I’m not one for New Year’s resolutions. Is that because the task feels onerous or because I fail at keeping them? Which the chicken, which the egg? Either way, my “problem” with resolutions is that they so often feel like corrections:
- I am too flabby…I will exercise more
- I eat too much crap…I will stop buying Lay’s Classic potato chips
- I am cranky with the people I love…I will suck it up, push it down and put a fake smile on my face
Sorry, but that’s as far from inspiring as it gets. Why would anyone look forward to the New Year with a list of “resolutions” like that?
Instead, I start from an entirely different place, one that mirrors my approach to housework: when Thursday rolls around and it’s time to scrub down the bathrooms, I envision the end goal – a clean, well-ordered home – which makes it so much easier to get cranking. Now, as the New Year rolls in, instead of stressing over fixingmyself and dreading what that would require, I get excited about imagining the kind of year I want to create and the actions I want to take to bring that year to life.
Whether you use a vision board, create a collage, work from a spreadsheet, or write long hand in a brand spanking new journal, the important thing is to start from a place of aspiration and intention. You might choose an overarching theme for the year, such as “Compassion and Connection,” or “Bad -Ass Adventure.” Or maybe it is simply a word such as “Joy” or “Family.” If you need more, go ahead and write a brief paragraph.
Create a few key categories
This might include relationships, lifestyle, work and career, home, finances. These categories will change from year to year depending on your theme. January 2018 was the beginning of our first full year here in North Carolina. My theme for that year was “A new chapter, a fresh start.” My key categories included: “beautiful new home,” “new friendships,” “slower but still active lifestyle.”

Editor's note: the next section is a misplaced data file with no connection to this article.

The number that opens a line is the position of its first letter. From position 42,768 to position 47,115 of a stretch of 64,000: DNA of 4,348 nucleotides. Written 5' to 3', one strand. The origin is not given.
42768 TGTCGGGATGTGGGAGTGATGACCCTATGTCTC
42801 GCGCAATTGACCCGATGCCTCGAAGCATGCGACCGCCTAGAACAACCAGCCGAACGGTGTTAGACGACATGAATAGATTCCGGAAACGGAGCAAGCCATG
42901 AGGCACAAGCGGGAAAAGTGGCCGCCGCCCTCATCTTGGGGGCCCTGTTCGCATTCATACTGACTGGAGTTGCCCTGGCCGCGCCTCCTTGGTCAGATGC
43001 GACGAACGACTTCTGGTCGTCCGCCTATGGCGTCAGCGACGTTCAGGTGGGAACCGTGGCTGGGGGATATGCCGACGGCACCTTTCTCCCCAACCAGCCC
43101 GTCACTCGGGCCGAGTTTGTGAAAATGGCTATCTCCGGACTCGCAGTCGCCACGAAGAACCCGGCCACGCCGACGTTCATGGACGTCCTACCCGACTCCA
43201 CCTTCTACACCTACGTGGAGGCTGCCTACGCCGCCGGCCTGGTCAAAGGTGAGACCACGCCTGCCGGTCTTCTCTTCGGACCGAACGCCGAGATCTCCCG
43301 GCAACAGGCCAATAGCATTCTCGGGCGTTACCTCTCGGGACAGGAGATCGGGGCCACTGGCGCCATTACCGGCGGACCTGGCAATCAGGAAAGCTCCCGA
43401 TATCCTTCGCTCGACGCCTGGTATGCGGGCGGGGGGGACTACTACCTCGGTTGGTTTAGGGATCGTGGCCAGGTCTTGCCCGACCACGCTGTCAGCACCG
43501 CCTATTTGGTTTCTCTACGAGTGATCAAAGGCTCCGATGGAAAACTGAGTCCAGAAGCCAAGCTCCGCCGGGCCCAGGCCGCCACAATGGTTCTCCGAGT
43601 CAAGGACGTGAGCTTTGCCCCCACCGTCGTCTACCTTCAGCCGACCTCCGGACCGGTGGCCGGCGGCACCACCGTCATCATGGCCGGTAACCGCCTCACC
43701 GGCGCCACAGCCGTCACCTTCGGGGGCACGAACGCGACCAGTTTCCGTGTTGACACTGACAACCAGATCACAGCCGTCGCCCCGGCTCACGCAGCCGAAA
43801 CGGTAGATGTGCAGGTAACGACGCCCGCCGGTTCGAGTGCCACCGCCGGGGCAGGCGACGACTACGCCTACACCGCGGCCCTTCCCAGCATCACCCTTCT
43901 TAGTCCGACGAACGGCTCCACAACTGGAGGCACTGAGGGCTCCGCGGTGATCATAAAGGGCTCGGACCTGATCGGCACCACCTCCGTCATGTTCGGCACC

Give it momentum
From the “template” you’ve just created, begin to lay out one or two actions in each category that will get you moving in the direction of the year you want to have. Hint: I find using a garden analogy helpful, thinking in terms of actions that simplify or “weed things out,” as well as actions that are generative, that “plant seeds” for what I want to have or experience. I also think in terms of “nurturing” because what gets my attention is what I ultimately manifest.
At this point, you will have a fairly rich image in place for the year you want to have, where you want to focus, and a few specific actions that support that image. Bravo! Now you need to vet it to ensure that what you’ve laid out is really what you want to go for. You do that by asking:
- Does this vision for the year excite and inspire me?
- Does this vision reflect who I am and support who I am becoming?
- What can I change, scrap, or add to make this even more of what I want?
- Is this vision too “safe”? Do I want to include more actions that will allow me to grow or develop myself in some way?
- Have I focused enough on self-love in the form of self -care – spiritual, mental, emotional, and physical?
Here’s to your beautiful year!